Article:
No, Manny Machado Can’t Avoid Paying California Tax by Being a Florida Resident

Earlier this week Manny Machado reportedly signed a baseball free agent contract to play with the San Diego Padres. He’s being paid $300 million over ten years…but that’s before taxes. An article on a website called “12up” says that Mr. Machado will be able to avoid California income tax through “creative posturing” as a Florida resident. The article is wrong.

Mr. Machado is one of many individuals impacted by the “Jock Tax.” This tax impacts entertainers, athletes, and professional poker players and requires income tax be paid based on the source of the income. Let’s assume Mr. Machado is a Florida resident; he would owe Florida income tax on his worldwide income. Since Florida has no state income tax, he owes nothing, right? Well, he owes nothing to Florida but the Padres play games in many states with a state income tax (including California); he will clearly owe California income tax on some of his income.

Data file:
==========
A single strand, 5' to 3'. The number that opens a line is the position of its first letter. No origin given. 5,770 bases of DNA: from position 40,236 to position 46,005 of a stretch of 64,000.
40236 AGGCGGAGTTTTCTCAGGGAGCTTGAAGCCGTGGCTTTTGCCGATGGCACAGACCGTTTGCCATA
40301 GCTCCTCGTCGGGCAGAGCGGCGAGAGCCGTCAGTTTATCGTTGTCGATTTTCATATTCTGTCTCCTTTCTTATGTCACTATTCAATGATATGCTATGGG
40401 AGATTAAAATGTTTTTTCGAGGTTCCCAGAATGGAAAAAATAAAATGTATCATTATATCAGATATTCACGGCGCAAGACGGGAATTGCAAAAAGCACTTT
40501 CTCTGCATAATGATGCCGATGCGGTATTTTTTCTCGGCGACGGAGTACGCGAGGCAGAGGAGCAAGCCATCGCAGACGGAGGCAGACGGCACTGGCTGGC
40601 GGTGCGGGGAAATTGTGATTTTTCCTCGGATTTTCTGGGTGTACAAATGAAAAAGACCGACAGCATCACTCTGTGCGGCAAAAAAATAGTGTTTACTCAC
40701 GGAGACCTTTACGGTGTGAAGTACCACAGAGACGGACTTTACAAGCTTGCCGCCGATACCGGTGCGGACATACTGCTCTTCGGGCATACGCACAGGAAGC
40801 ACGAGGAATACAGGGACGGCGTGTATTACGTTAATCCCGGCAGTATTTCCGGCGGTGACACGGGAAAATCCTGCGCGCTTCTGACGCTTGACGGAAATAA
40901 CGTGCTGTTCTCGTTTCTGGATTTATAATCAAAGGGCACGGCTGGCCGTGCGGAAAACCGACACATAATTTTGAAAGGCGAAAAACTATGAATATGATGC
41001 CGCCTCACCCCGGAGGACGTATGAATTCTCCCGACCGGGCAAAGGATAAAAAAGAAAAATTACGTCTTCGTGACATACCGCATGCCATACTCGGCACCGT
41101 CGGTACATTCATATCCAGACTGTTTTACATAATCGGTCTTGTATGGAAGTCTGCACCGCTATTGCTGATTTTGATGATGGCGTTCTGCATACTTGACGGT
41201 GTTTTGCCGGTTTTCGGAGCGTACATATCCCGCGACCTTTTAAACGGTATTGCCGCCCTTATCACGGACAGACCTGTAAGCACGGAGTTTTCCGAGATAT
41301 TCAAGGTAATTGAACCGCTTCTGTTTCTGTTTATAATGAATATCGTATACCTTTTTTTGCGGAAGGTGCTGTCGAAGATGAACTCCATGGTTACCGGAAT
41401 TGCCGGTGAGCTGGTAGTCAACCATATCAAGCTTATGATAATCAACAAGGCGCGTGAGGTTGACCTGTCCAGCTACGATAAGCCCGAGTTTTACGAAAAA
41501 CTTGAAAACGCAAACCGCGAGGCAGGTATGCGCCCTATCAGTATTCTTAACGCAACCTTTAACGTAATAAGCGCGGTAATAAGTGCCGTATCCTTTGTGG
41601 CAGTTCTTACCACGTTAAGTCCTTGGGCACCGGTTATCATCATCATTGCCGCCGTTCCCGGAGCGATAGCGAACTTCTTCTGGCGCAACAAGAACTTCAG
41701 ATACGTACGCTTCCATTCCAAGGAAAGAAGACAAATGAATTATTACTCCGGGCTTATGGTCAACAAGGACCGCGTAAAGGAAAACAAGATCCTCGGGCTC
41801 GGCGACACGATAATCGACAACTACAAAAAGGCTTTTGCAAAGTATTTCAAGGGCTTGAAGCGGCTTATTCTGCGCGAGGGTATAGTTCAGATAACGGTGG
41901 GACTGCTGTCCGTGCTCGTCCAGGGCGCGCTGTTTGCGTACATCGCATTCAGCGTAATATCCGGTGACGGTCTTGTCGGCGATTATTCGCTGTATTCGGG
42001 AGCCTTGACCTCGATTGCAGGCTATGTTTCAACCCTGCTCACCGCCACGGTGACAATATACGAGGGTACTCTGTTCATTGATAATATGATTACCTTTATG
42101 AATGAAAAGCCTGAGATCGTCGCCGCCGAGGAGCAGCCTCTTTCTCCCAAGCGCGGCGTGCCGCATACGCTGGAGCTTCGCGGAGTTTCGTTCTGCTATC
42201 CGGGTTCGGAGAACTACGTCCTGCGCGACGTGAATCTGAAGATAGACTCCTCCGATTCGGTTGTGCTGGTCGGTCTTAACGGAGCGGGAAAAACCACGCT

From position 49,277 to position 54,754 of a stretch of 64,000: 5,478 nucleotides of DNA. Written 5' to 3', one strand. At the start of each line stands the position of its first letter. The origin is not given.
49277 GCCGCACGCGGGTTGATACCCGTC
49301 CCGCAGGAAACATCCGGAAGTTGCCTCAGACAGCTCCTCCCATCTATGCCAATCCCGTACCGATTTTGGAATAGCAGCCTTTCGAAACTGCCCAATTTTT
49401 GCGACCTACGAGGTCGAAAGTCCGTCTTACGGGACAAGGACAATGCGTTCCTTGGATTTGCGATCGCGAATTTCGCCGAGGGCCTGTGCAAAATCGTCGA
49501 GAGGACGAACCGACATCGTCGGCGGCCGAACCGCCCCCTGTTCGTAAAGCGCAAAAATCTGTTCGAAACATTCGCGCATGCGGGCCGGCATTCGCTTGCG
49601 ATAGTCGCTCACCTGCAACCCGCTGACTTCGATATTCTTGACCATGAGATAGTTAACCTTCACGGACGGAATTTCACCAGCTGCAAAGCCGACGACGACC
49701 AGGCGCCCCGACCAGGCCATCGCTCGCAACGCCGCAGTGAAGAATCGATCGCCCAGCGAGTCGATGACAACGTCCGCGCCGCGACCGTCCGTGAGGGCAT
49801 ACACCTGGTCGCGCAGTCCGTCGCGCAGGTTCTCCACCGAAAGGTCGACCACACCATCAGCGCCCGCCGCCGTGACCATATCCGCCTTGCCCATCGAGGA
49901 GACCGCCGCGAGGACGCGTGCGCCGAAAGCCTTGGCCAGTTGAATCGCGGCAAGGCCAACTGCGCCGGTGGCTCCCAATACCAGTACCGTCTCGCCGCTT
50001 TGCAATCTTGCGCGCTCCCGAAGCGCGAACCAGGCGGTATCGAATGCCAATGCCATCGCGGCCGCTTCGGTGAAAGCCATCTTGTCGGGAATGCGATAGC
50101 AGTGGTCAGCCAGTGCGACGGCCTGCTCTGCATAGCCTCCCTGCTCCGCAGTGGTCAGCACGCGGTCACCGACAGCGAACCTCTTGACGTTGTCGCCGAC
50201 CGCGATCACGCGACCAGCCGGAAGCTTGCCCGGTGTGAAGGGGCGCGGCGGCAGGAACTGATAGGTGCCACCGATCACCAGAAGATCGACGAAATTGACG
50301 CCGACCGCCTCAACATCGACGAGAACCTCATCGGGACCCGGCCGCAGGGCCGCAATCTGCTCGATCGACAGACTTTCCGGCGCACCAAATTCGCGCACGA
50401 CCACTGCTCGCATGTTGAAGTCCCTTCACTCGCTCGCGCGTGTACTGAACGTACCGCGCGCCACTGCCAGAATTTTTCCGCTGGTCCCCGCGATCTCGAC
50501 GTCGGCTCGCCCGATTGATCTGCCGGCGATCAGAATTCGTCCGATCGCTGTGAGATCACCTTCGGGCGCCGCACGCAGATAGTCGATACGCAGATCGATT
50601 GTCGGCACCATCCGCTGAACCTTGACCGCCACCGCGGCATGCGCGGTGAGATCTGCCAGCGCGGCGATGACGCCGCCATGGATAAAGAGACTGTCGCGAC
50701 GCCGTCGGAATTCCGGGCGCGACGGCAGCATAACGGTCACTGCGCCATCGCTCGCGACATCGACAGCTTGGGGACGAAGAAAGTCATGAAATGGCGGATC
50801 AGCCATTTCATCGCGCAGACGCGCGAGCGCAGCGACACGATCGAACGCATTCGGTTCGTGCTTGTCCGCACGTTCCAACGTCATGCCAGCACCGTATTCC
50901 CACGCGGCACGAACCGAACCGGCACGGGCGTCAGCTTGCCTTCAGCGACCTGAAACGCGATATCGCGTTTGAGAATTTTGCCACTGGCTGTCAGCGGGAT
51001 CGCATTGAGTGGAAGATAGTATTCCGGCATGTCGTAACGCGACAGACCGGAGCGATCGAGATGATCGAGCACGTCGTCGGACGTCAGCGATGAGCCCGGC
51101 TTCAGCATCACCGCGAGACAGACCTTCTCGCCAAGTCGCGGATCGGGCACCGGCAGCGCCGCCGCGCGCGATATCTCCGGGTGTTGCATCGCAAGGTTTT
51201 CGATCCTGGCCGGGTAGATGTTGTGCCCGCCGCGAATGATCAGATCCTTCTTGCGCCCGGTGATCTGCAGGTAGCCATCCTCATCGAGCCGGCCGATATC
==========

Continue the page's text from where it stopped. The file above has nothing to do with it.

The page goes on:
The Jock Tax is based on ‘duty days’ (not games played). Let’s assume out of the (approximately) 200 days in a baseball season 100 of those days are in California. He will owe tax on 100/200 of his salary (or half). He will avoid owing tax on all of his income to California, but to say he will completely avoid California taxation is dead wrong. While it’s true that California won’t gain $38 million a year, it’s probable that the state will collect over $20 million a year: Not only will Mr. Machado play half his games in San Diego, the Padres will play many games in Los Angeles and San Francisco–and those games will also cause Mr. Machado to owe California income tax.


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